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Stratus to migrate to Intel

Jul 15, 20043 mins
Data Center

* Stratus Computers to migrate servers to Intel processors

Stratus Computers, a vendor of highly fault-tolerant systems, will migrate its PA-RISC-based Continuum servers to Intel’s Xeon, the company announced recently.

“In telecommunications we are providing a migration path from Continuum to ftServer T running Linux,” says Ken Donoghue, PR director for Stratus. “On the enterprise side, we will introduce the ftServer V (V for Virtual Operating System, or VOS) server mid to late summer. We are consolidating all our operating systems on the Intel platform. V series lets VOS customers simply recompile their applications to Intel-based V series.”

The company, which already uses Intel processors in its ftServer and ftServer T Series servers, will move users of its proprietary VOS operating system to the lower-cost Intel servers. While Stratus’ Continuum is based on HP’s PA-RISC, the company claims that HP’s decision to migrate its own users from PA-RISC to Itanium did not play a part in its decision. The company claims that users requesting less expensive platforms prompted the move.

Stratus’ fault-tolerant servers are used for many applications that must be highly available, such as emergency dispatching and pharmaceutical industries. Stratus also targets a variety of vertical markets for its servers, including public safety, banking, telco, travel and logistics and manufacturing.

The servers are, for instance, being used for emergency medical services in Montgomery County, Pa. There they handle business for 93 fire departments, 34 EMS agencies and 37 other departments for a total of 800,000 calls a year. Because they share this information among these agencies, the ft 5600 two-way servers cannot go down.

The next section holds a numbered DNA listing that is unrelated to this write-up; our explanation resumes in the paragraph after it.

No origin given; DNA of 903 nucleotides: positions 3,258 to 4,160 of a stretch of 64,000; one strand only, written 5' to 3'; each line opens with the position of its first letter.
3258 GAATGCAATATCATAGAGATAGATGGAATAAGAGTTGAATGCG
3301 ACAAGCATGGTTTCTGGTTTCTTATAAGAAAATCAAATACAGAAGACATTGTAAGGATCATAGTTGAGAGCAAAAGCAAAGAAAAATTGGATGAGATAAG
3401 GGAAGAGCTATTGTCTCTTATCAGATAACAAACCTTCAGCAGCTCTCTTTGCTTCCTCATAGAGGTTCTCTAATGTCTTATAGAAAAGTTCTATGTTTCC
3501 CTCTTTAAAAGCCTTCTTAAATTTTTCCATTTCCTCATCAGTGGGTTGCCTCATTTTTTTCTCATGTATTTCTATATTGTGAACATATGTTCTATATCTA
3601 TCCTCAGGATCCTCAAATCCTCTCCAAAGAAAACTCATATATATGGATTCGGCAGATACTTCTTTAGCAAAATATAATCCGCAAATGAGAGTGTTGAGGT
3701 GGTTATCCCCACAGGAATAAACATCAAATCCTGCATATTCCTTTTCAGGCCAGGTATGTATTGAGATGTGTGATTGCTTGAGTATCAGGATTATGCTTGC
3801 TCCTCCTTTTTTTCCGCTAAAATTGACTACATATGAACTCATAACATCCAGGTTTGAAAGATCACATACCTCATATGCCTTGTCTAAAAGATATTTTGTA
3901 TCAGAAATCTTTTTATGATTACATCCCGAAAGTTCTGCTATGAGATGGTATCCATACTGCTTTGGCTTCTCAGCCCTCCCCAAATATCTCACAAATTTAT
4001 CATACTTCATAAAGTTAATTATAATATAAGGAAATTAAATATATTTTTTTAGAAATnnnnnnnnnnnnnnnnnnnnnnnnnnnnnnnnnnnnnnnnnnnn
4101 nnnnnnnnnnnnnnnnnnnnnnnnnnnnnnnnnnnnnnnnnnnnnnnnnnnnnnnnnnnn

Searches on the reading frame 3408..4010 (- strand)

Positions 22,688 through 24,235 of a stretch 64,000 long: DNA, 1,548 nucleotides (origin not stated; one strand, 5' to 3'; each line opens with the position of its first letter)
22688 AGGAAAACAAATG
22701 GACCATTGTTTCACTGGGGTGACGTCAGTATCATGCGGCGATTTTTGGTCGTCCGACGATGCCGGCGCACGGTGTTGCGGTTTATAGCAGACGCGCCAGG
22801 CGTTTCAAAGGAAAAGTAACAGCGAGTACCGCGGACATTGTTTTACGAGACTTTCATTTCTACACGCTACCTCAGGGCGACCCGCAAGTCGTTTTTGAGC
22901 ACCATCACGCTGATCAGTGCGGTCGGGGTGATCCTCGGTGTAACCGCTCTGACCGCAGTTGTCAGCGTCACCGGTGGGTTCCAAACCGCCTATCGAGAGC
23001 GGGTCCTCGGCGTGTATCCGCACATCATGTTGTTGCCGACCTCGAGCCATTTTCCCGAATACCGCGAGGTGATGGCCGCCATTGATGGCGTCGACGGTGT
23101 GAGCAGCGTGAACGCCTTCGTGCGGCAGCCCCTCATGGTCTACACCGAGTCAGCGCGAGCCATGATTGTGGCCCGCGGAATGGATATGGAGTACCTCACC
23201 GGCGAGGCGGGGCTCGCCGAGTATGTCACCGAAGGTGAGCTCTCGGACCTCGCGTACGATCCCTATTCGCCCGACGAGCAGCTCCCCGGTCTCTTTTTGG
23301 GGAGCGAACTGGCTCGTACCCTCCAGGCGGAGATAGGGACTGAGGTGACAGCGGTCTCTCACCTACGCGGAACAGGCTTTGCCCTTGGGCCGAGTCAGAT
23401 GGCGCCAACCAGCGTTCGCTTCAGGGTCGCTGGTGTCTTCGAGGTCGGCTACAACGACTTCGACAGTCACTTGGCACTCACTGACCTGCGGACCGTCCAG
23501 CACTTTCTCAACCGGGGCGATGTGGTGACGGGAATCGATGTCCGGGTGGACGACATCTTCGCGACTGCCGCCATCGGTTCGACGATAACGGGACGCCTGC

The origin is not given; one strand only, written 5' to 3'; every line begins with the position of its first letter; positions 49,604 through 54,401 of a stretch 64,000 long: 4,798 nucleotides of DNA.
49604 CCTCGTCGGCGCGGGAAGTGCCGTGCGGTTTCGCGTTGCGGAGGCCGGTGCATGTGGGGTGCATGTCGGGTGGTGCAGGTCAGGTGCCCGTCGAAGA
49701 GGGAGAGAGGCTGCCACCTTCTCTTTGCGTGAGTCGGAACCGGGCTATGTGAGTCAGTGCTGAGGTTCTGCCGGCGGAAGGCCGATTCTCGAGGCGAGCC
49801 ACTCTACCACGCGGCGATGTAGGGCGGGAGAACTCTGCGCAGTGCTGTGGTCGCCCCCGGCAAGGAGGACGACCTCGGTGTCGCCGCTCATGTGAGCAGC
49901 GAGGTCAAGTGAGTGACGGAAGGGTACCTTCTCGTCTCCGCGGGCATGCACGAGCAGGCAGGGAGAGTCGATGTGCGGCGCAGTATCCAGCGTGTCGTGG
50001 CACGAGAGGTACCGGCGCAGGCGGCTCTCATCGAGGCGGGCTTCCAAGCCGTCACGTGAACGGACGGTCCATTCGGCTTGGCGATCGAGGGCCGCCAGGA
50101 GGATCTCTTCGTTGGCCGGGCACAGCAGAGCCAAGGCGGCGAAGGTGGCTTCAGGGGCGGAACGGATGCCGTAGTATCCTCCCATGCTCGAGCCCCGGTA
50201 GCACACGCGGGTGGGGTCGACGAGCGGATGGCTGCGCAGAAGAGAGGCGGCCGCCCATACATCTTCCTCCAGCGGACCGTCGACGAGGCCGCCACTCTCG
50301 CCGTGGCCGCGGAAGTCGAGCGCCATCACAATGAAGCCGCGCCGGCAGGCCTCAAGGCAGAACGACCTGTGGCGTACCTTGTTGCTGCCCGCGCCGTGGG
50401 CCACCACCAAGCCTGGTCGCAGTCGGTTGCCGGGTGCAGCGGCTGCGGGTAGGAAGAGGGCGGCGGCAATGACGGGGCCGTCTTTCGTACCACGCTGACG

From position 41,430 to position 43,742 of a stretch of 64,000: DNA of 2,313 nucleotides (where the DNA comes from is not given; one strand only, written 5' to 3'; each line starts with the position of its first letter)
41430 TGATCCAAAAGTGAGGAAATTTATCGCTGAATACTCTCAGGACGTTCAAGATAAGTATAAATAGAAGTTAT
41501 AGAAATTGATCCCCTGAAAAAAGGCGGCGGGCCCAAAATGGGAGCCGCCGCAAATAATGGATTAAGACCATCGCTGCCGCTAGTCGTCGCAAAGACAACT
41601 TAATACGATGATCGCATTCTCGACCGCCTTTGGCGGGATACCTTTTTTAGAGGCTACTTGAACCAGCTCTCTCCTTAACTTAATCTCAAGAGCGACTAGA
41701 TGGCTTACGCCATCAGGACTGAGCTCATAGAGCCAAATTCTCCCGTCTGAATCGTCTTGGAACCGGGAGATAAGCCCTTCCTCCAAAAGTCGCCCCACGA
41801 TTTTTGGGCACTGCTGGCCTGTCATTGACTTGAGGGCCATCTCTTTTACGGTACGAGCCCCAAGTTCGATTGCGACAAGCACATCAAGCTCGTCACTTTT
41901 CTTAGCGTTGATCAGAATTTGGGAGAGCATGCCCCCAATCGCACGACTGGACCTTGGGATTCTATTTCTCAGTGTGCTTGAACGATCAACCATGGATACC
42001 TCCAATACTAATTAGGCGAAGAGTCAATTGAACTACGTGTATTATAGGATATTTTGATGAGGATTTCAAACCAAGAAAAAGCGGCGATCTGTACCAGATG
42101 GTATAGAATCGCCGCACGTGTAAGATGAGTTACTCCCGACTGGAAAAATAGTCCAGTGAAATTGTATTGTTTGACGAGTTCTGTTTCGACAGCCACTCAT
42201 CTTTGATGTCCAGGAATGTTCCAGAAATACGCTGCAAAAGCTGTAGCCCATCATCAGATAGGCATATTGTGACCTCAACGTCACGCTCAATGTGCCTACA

Stratus PA-RISC-based Continuum servers start at about $225,000; Intel machines from Stratus cost 30% less. Due to the multithreaded nature of the Intel chips, performance gains are also possible.

Stratus says it will sell Continuum for five years and support it for 10 more.

The company’s systems primarily compete with clustered systems such as HP’s DL380 Cluster and with Marathon Technologies’ FTvirtual Server software and Endurance 6200.

Stratus computers run in lockstep. The ASICs used in Stratus servers are designed so there is no single point of failure. That feature, combined with the servers’ ability to “call home” if problems exist, makes them different from Marathon’s technology.

The company will focus on the Intel IA-32 platform for now. “Itanium is a little ways away for us,” says Donoghue. “A lot of that has to do with the applications. We are not seeing much of a demand for Itanium.”

Stratus will continue to focus on Intel and sees no reason that it will not be able to adopt the Intel 32/64-bit extension technology.